With the exception of ski and tow sports boats, shaft drive power boats typically start around mid 30ft in single and twin installations. Generally, boats 30-40ft are petrol and 40ft and above are diesel. People often say they wouldn’t buy anything that wasn’t shaft drive and diesel. Whilst this combination is ideal, factors like vessel cost, additional coolers and saltwater servicing come into play with these higher horsepower forced induction engines.
The main benefits to shaft drive over sterndrive are the vessel layout and having less running gear in the water (meaning less points of potential failure). Shaft manoeuvrability in twin situations is exceptional. You’ll have advantage of sitting the helm forward and being able to walk the engines for berthing. This means there’s less to think about in stressful situations.
You don’t get out maintenance free though. You’ll still have serviceable items such as stern and skeg bearings, shaft seals (I have another article on types of shaft seals here) and engine weighting and alignment, which can be labour intensive to achieve optimal results.
The disadvantages to shaft drives is the cost for repair or replacement due to collision or grounding. A new shaft will need to be manufactured. Don’t fall for the “we can straighten this shaft” talk. In my experience, these solutions will temporarily fix or hide a vibration issue, and shafts tend to have a memory and overtime revert back to bent.
Propellers can be built up and balanced. Stern glands can be serviced or replaced and shaft bearings can be replaced, but all of these repairs require the vessel to be on a hard stand. For extended repairs (for example, propeller manufacture), a shaft driven vessel can easily be bunged and returned to water to save on costly hard stand fees.
The most common pod drive is the Volvo Penta IPS, in twin, triple and even quad installations. The biggest benefit to IPS is the simple fact of how much fun they are to drive, the lightness steering, and the ease of manoeuvring in tight marina berthing.
IPS drives are fuel efficient, with many owners reporting they see the difference at the pump. Fitted with a responsive joystick means you’ll be able to move in any manner. These can also be calibrated to suit your docking style, and simple enough for a video game savvy child to berth better than many skippers. Features such as DPS (Dynamic Positioning System) can be added meaning the vessel can hold its position. When engaged, the skipper can assess surroundings without being bound to the helm, allowing hands free to handle lines or even get another ‘frothie’! One disadvantage to docking is that manoeuvrability is lessened in shallow water as the stern of the vessel feels to dig down.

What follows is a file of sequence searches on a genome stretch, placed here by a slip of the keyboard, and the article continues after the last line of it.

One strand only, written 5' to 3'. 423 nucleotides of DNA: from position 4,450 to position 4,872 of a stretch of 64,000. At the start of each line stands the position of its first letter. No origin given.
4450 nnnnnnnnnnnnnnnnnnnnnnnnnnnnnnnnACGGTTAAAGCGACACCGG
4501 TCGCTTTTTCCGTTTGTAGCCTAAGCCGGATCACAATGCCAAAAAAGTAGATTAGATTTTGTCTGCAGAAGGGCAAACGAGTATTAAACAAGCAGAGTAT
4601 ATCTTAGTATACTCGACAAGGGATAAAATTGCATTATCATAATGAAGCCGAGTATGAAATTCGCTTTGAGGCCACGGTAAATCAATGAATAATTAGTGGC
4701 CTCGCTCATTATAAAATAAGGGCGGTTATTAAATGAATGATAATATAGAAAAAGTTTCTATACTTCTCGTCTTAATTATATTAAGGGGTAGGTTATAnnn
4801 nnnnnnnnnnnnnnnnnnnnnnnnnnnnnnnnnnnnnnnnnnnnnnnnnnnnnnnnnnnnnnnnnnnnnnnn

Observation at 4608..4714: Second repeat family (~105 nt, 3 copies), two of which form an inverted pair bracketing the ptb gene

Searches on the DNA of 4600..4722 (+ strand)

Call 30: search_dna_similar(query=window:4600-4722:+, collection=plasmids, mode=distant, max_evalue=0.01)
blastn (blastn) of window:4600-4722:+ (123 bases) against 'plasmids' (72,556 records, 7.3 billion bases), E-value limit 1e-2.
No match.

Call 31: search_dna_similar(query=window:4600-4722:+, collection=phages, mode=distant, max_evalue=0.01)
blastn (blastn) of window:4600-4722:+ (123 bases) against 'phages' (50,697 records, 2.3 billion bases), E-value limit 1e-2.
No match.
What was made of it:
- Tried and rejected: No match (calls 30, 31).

IPS maintenance is relatively straight forward, and so is their oil/filter change and anode replacement. Much like sterndrives, they have seals that wear out overtime and live below the water. Being twin forward facing propellers, impact can pose a problem resulting in bent shafts and water ingress into the drive. Rope and fishing lines can also create issues – line cutters can be fit to reduce the likelihood of seal damage, resulting in water ingress to the drive. Once water contaminates the pod, lubrication is lessened, temperatures increase and clutch pack burnout is the result. If this occurs, it’s time to remove, strip, assess and overhaul the pods at a large expense. Lastly, they have a large amount of proprietary electronics, so if components fail they can be very expensive to replace.
The most common type of jet drive recreational boats are jet skis. Aside from this, it is rare to find a jet drive in a recreational boat, although there are some some small jet boats around, for example jet tenders, and some commercial operations. Think the Sydney Harbour jet, which you will often see joyriding around the harbour on a sunny summer’s day. An advantage to a jet drive is that they can be ran where depth is an issue, as they require a very shallow draft to operate. Maintenance for jet drives is relatively simple, with regularl inspection of impellor and housing recommended. They also require lubrication of the steering components. Jet drives do have seals that can fail, and as they get older let water into the hull.
Berthing a jet drive is very different to any other type of marine propulsion. On first practice, slow speed maneuvering is compared to skating on ice. The handling characteristics of a jet require throttle to be engaged to have a reaction from the steering. This means the old saying “steer before gear” does not hold true and is the complete opposite when driving a jet.
Overall, each of these marine propulsion types have their own unique advantages and disadvantages. Either way, a day on the water can be much more enjoyed than at the desk or job site. Whichever driveline you have, all that matters is that you are out and about enjoying yourself on the water safely.
About the Author
Brendan is a dual certified Marine Surveyor & Engineer, who completed his trade at well respected marine engineering company based on the Hawkesbury River. After relocating his family to the Gold Coast, he joined the BoatBuy team. Brendan is an expert in his field, and completes over 200 inspections per year. Liked this article? Feel free to email me with any boating related questions you might have here. You can also contact the team at BoatBuy here.